Seventy-three years ago men were stepping on the backs of their comrades as they sloshed through red water, breathed in the mist of war, and wondered if they would live to see the ground only yards (meters) in front of them.

On June 6, 1944, seventy-three years ago, it was said of those who landed:

They fight not for the lust of conquest. They fight to end conquest. They fight to liberate.” — President Franklin D. Roosevelt, radio broadcast, June 6, 1944

It is the 6th of June, 2017, but are we still a people with the stomach to liberate? If we were the ones living seventy-three years ago, where would we be today?

Ask those in pajamas talking on free smart phones. Ask the protesters who don’t even know why they protest. Ask those who are burning the American flag because “America was never great.”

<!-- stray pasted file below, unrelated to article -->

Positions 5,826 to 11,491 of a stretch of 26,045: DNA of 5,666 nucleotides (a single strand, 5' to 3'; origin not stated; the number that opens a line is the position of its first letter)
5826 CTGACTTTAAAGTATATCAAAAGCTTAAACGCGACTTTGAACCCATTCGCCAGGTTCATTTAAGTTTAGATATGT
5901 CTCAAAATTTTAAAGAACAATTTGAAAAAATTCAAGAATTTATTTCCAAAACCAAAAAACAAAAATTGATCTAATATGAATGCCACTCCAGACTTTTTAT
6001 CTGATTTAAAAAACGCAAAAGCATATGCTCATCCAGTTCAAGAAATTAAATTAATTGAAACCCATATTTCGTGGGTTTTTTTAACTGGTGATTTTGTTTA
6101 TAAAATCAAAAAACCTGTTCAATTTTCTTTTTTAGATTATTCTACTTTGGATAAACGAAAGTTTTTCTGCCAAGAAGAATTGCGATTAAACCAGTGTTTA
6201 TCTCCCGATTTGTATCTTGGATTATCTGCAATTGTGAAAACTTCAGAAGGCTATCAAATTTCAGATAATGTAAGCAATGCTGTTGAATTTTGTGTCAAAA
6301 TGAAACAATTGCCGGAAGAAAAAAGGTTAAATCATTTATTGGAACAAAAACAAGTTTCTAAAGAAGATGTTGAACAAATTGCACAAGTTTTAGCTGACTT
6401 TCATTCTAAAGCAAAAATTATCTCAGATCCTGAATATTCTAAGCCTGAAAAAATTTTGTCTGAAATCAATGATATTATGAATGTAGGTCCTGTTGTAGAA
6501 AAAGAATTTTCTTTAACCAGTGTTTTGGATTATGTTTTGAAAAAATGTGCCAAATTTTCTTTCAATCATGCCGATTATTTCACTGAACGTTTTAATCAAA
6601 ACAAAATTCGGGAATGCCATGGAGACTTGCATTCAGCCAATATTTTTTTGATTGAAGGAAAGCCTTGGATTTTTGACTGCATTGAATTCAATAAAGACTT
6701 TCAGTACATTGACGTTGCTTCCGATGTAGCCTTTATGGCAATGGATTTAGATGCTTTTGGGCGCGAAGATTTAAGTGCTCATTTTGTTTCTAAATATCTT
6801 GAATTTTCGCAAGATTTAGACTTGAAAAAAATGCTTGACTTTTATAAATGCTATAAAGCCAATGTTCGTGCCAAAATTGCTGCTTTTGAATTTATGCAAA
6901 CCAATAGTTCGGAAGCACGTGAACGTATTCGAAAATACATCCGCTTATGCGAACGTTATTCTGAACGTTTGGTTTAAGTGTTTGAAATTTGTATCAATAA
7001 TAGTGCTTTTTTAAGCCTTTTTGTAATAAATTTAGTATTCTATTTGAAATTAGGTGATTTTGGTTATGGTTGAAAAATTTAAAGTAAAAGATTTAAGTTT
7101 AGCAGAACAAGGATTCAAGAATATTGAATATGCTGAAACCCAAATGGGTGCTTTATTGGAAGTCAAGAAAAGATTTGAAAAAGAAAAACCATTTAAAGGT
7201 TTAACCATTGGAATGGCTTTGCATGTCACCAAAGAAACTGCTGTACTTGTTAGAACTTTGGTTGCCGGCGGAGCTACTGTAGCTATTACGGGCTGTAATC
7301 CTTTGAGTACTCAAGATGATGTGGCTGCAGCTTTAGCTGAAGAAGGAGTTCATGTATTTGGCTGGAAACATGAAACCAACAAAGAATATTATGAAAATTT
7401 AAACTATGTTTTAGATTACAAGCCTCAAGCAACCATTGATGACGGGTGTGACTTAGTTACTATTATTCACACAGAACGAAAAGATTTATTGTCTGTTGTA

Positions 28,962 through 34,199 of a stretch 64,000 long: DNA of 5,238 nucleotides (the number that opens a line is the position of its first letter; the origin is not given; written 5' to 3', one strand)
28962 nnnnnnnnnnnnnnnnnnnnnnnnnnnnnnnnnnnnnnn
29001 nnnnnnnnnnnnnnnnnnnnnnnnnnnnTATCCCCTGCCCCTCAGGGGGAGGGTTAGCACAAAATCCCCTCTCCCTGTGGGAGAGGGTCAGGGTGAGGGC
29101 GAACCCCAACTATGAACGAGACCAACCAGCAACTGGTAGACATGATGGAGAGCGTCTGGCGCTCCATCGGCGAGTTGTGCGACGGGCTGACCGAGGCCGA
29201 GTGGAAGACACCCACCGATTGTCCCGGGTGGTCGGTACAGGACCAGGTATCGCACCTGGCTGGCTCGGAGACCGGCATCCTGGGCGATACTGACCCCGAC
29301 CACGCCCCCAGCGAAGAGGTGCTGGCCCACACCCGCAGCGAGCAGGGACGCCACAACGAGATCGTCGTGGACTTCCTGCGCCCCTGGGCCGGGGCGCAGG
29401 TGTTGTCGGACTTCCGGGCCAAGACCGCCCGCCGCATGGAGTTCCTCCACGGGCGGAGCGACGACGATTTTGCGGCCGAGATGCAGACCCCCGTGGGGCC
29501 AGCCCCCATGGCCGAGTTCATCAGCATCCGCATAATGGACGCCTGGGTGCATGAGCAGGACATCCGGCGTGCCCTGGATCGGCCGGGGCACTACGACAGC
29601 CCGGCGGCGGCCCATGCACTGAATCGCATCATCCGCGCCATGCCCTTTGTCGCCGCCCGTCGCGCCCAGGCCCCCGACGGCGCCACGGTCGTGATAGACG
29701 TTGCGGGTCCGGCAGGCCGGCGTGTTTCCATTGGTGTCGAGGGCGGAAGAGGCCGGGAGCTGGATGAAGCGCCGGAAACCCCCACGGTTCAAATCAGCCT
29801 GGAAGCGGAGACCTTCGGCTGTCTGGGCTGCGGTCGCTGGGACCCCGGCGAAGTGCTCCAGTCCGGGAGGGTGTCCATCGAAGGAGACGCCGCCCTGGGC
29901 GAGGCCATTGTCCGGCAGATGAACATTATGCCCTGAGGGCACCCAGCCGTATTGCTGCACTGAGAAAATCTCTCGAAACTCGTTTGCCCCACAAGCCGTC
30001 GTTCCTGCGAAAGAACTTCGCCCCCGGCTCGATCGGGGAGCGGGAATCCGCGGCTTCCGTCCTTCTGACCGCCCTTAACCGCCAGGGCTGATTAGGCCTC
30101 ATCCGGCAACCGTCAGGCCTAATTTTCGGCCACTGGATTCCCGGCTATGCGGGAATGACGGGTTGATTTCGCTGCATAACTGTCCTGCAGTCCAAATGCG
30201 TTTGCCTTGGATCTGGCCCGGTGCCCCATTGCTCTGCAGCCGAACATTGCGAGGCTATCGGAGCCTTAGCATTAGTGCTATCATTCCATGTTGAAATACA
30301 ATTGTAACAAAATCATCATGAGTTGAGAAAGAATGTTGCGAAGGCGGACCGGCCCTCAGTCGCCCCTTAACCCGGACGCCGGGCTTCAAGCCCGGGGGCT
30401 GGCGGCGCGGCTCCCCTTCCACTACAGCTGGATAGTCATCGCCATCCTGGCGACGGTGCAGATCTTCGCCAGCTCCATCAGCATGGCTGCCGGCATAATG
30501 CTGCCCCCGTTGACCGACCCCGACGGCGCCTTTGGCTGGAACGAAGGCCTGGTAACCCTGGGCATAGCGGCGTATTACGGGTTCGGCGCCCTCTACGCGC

image

It cost a lot to buy seventy-three years of freedom. Would we do it again?

If not, God help us.

3 Comments

Filed under America, Countries, Culture Wars, current events, General Observations, Life Lessons, Struggles and Trials, World View

Oppressed?

Please forgive me, Mr. Kaepernick, but I find it hard to understand how a group of people who are allowed to openly protest, disrupt with near impunity, obtain special status in nearly every institution, have the freedom to speak whenever and wherever, and are allowed to openly dinigrate other groups as a whole can rightfully claim to be oppressed by their government and/or police forces who protect their said rights.

I guess spending some time in Africa gave me a different perspective.

2 Comments

Filed under America, Countries, current events, General Observations